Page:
I visited my very Protestant mother several times on Saturday, her 91st birthday, to assure that she would answer the phone for some people I knew wanted to wish her a happy birthday.
Between calls, she shuffled her feet to wheel her wheelchair over to a wedding picture of her and my father, almost 70 years ago. “I talk to him every day. I want to be with him more than I want to be here.”
It seemed like a teachable moment, explaining icons to this instinctive iconodule. But it was her birthday, and she’s very tired, and it just didn’t seem right.
Suburb: A hotbed of alienation at the edge of a city that is less than urban, less than rural, and less than sustainable.
(Apologies to Ambrose Bierce.)
My reaction may be idiosyncratic, but I wince (or worse) when I hear the families of crime victims, on TV or in print, earnestly wishing the perpetrator an eternal and ignominious sojourn in the nether regions, where their worm dieth not, and the fire is not quenched. I can understand, but cannot commend, their feelings. Not only should the sentiment go unuttered, the thought should be replaced by “may God have mercy on His soul” and “I forgive.”
That’s “forgive” as in “forgive us our trespasses, as we forgive those who trespass against us.”
Today is the second Sunday of the Lenten Triodion, the Sunday of the Last Judgment.
I’ve alluded from time to time to Orthodox Christianity’s tendency not to think of God “sending people to hell.”
That does not mean, however, that we don’t believe that those who reject God will suffer. It’s more a matter of believing that those who choose self over God will find that eternal separation from God (or His presence for someone who wants the cosmos to be all about himself) will be – er, umm – sub-optimal.
Maybe I should shut up and let some of the texts speak for themselves. Considering the prevalence of other views, I’m going to italicize the basis of judgment (which equally omits Evangelical shibboleths like “asking Jesus into your heart” and Moralistic Therapeutic Deist nostrums like niceness):
O Righteous Judge of all mankind,
Thou wilt come, enthroned in glory and escorted by Angels,
to judge the living and the dead.
Every man will stand in fear before Thee,
trembling at the river of fire flowing past Thy throne,
as each one waits to hear the sentence he deserves.
On that awesome day have mercy on us as well, O Christ;
count us worthy of salvation,
for, worthless as we are, we turn to Thee in faith,
O compassionate and merciful Lord!
The books will be opened, and the works of all men laid bare;
the vale of tears will echo with the gnashing of teeth;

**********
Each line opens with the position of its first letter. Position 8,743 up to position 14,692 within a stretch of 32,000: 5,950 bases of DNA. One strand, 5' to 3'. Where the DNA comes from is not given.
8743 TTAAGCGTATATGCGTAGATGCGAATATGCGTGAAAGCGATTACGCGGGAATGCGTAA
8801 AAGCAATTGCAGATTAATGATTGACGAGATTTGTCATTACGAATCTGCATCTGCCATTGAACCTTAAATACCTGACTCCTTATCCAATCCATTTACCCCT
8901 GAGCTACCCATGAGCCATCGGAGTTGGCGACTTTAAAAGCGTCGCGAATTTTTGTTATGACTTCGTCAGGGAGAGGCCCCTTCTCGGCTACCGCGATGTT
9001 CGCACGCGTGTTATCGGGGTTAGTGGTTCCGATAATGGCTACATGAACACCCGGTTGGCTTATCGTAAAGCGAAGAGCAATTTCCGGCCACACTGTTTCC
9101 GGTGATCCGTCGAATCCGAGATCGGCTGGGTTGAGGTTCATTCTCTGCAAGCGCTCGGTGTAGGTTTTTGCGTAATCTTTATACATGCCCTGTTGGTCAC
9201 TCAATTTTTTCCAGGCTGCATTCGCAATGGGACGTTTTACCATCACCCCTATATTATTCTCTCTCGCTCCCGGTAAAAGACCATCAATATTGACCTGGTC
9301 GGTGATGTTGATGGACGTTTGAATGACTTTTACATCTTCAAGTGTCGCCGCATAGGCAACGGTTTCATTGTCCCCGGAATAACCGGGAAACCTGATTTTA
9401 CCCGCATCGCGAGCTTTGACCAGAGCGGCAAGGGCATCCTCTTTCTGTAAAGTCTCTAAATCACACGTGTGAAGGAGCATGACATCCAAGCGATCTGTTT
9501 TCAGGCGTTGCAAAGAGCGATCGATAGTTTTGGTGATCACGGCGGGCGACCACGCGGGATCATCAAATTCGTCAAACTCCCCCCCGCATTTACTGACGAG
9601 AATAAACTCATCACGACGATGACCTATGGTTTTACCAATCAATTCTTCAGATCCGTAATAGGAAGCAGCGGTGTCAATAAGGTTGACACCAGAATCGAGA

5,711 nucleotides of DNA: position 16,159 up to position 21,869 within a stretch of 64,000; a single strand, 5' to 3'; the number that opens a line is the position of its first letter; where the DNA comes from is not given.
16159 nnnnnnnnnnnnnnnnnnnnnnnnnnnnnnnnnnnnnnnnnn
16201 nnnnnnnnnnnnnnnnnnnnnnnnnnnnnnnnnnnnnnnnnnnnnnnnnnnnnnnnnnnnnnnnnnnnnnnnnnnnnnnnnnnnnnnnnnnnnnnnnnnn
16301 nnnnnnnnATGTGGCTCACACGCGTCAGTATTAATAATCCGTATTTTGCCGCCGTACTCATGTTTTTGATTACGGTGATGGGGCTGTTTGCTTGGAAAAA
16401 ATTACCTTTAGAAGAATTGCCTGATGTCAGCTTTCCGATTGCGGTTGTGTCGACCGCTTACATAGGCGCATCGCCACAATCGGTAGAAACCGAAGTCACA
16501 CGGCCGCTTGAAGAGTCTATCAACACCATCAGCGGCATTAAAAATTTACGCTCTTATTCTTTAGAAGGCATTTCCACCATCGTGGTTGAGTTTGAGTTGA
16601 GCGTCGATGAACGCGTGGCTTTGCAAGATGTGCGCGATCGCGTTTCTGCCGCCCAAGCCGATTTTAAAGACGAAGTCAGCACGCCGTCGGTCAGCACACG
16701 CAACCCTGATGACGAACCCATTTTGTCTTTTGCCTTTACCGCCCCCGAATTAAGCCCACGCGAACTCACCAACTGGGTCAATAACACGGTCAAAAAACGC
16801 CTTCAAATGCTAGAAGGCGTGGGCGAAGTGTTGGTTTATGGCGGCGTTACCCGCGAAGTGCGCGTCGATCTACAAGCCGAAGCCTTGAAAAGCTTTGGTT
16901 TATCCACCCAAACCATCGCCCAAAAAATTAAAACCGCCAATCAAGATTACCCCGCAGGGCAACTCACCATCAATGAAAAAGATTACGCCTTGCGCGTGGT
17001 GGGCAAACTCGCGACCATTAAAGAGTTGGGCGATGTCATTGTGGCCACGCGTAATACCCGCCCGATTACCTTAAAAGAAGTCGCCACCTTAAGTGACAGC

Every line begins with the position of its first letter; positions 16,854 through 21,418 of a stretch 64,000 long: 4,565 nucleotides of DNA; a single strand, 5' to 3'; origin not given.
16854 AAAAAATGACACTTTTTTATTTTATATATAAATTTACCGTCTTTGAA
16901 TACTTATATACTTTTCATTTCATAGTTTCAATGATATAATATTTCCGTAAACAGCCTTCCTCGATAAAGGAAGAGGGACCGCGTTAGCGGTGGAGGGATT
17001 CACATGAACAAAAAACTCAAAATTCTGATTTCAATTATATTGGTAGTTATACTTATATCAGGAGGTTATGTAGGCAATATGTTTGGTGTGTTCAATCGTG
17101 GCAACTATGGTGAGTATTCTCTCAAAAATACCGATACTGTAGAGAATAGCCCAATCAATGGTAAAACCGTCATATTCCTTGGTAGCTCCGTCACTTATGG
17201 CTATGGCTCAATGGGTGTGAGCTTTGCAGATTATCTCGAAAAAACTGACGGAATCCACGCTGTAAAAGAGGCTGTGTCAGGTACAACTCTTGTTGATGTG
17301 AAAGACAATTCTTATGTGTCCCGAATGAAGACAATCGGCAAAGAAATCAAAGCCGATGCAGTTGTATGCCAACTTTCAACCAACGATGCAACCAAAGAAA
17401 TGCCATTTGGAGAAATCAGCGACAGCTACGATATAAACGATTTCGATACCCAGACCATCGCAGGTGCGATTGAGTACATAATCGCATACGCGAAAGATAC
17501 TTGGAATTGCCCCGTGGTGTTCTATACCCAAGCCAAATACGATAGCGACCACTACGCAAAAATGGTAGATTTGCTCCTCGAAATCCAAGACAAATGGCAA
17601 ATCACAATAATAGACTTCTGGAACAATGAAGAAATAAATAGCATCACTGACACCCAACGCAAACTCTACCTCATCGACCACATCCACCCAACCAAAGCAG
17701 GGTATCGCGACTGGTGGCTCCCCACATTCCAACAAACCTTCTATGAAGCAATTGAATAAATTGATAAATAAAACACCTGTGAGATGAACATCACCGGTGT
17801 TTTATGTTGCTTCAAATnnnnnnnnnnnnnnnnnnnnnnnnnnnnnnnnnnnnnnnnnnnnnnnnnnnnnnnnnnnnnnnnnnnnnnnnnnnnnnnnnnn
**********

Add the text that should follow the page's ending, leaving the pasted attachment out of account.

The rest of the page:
the sinners will mourn in vain, as they depart to eternal damnation.
Thy judgments are just, O Lord Almighty!
We beg Thee, O Master, full of goodness and compassion,
take pity on us who sing to Thee, O most merciful One!
The trumpet shall sound, and the graves shall be opened;
all mankind will arise in trembling;
the righteous will rejoice, as they receive their reward,
but the wicked will depart to eternal fire with wailing and horror.
O Lord of Glory, have mercy on us!
Number us with those who love Thee,
for Thou alone art good, O Master!
I shudder in terror when I think of that dreadful day;
I weep as I consider the darkness that will never see light:
there the worm shall not cease, or the fire be quenched;
the pain of those who reject Thee will never end.
Save me, Thy most worthless servant, O Righteous Judge,
for Thy mercy and compassion are my only hope!
When the thrones are set in place and the books are opened,
then God will take His place on the judgment seat.
Oh, what a fearful sight!
The Angels stand in awe, and the river of fire flows by.
What shall we do, who are already condemned by our many sins,
as we hear Christ call the righteous to His Father’s Kingdom,
and send the wicked to eternal damnation?
Who among us can bear that terrible verdict?
Hasten to us, O Lover of mankind and King of the universe;
grant us the grace of repentance before the end,
and have mercy on us!
Woe, to you, O my darkened soul!
Your life is stained by depravity and laziness;
your folly makes you shun all thought of death.
How complacent you remain!
How can you flee the awesome thought of Judgment Day?
When will you change your way of life?
On that day your sins will rise against you.
What will your answer be then?
Your acts will condemn you; your deeds will expose you.
The time is at hand, O my soul.
Turn to the good and loving Savior!
Beg Him to forgive your malice and weakness, as you cry in faith:
“I have sinned, O Lord, I have sinned against Thee,
but I know Thy love for all mankind.
O good Shepherd, call me to enjoy Thy lasting presence on Thy right
I ponder that day and hour, when we all, naked and as convicts, will appear before the judge we cannot bribe. Then a great trumpet will sound and the foundations of the earth will be shaken, and the dead will be raised from the graves, and all will become of one stature. And all that which is hidden will be presented overtly before You, and they shall mourn and wail who have never repented, and they shall depart into the outer fire. And with joy and exaltation will the lot of the righteous enter into the heavenly chamber.
* * * * *
“The remarks made in this essay do not represent scholarly research. They are intended as topical stimulations for conversation among intelligent and informed people.” (Gerhart Niemeyer)